Two-piece (or more!): used for simple or complex objects in the round that require the seam to completely divide the rubber into two (or more) pieces to release the object.

Methods of Application:
Block Mold
Brush Up Mold

These two common methods describe how the rubber is applied. One is poured, the other is brushed on in layers.

You combine these terms to describe the type of mold, for example: One Piece Block Mold or a Two Piece Brush Up Mold.

To learn more about these types of molds, keep reading Figure Sculpture Process: Types of Molds 

Sculpting A Female Figure Sculpture in Clay post 3- Torso, Head and Shoulders

This is post 3 documenting a work in progress. (Read Post 1: Figure Armature)

Second session sculpting the figure from the model. (or, putting some meat on those bones)

At the beginning of a new session, I always want to double check what I did the previous session to make sure that I am not going off in some crazy direction. ( it happens!)

Right at the start is when both the sculptor and model are the freshest, so I try to utilize this time to evaluate the most important elements: proportions and gesture.  (more on proportions next post)

Here is partway through the session- the head here is giant! Head proprotion was one of the items on my list to establish today.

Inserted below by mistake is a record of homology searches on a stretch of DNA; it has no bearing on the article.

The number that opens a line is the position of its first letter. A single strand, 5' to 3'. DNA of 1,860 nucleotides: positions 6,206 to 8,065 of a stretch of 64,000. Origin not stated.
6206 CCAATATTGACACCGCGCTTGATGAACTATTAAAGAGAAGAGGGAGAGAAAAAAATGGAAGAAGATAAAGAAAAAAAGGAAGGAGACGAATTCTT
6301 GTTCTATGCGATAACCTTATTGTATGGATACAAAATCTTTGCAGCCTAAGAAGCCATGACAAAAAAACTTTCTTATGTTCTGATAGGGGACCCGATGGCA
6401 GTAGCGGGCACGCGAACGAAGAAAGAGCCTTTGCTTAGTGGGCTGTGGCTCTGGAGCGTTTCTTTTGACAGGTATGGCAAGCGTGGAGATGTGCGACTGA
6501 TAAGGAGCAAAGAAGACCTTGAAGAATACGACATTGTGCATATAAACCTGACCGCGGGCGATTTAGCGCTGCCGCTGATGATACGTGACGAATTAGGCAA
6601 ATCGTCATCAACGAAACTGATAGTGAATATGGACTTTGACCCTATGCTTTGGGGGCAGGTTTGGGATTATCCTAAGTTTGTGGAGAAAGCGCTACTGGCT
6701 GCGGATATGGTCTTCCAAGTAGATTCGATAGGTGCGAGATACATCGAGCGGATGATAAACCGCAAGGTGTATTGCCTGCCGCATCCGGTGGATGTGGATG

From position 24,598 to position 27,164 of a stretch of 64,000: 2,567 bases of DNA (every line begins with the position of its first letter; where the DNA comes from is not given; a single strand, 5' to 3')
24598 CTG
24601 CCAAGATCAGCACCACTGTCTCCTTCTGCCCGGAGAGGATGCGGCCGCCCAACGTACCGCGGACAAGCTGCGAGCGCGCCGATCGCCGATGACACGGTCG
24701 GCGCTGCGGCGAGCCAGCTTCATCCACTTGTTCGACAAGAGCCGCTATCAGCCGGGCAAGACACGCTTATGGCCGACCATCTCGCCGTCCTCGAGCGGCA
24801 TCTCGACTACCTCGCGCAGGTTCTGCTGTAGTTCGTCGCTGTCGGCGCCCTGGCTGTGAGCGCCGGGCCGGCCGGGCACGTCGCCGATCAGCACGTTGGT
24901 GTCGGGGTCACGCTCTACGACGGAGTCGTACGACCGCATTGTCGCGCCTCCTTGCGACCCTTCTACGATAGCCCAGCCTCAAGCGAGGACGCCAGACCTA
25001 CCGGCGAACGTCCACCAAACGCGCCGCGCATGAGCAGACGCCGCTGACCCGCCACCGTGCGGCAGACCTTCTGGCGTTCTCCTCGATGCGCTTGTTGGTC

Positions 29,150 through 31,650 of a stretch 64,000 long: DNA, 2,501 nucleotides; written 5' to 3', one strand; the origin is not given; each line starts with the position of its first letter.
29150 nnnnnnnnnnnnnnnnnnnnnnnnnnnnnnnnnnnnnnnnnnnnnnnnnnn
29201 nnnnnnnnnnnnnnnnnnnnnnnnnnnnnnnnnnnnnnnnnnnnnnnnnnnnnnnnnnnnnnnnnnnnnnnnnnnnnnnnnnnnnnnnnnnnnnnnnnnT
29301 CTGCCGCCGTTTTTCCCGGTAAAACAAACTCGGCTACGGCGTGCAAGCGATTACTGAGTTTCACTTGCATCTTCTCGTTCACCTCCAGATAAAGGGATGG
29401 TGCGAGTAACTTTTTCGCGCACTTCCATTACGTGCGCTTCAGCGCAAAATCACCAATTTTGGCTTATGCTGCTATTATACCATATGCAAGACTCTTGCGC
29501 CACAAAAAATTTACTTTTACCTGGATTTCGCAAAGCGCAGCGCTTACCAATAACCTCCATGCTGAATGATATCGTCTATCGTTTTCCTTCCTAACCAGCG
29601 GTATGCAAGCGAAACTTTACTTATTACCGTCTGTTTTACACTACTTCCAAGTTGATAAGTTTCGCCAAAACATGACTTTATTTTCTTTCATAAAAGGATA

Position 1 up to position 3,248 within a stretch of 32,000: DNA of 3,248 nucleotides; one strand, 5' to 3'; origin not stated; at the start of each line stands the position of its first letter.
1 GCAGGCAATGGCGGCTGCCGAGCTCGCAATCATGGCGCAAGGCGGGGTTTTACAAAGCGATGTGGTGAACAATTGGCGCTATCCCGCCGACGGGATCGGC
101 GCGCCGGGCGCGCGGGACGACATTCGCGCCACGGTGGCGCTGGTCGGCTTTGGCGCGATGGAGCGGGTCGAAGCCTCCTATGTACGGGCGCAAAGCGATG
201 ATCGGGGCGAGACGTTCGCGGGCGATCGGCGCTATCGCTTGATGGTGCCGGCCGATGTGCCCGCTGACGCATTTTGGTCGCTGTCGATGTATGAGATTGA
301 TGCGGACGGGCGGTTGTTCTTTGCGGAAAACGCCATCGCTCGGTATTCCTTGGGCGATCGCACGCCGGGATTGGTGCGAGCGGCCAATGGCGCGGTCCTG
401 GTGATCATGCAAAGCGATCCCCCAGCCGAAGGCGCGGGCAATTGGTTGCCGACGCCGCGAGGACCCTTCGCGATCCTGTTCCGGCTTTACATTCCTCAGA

I do actually make a list sometimes to help keep me on track (also...I love lists!) Today mine was really just a quick scrawl on a scrap of paper: 

-establish head proportions
-standing leg > confirm placement
-raised arm > back of head transition
**mark out anatomy for reference 

And Timers!

I have a timer and keep track in 5-10 min increments: both to give the model a break (holding your arm up is challenging!) and to keep myself on task.

I switch views constantly and try to work only a couple of mins on any one area. This requires self-discipline. The BEEP BEEP often makes me jump, but I think of each alarm as the mental equivalent of giving myself a slap on the face. It stops me from focusing on detail, which is absolutely essential. 

Now I will rant about the death trap of detail too soon:

There is simply no point whatsoever in focusing on creating the perfect bellybutton when one has not finished establishing correct proportions!

In fact, it can be quite destructive to the process as you may begin to love what you have created (ie: that very bellybutton) so much that you stop questioning it... this often leads to denial of obvious inaccuracies. (trust me, I am unfortunately speaking from experience...)

It is the yogic equivalent of savasna without doing the asana sequence.
Or planing a door when you havent built the frame of the house.
Or salting an empty plate.

You get it. Anyways, I try not to do it. It's hard. That's why I like my mental slap.

Here's the end of the model session:

I usually work for a couple hours after the model has left and all the info is still fresh in my mind.

I try to be careful not to get carried away and destroy the observations I have left on the sculpture from referencing the model (marks and drawings on the clay= symbols of great significance).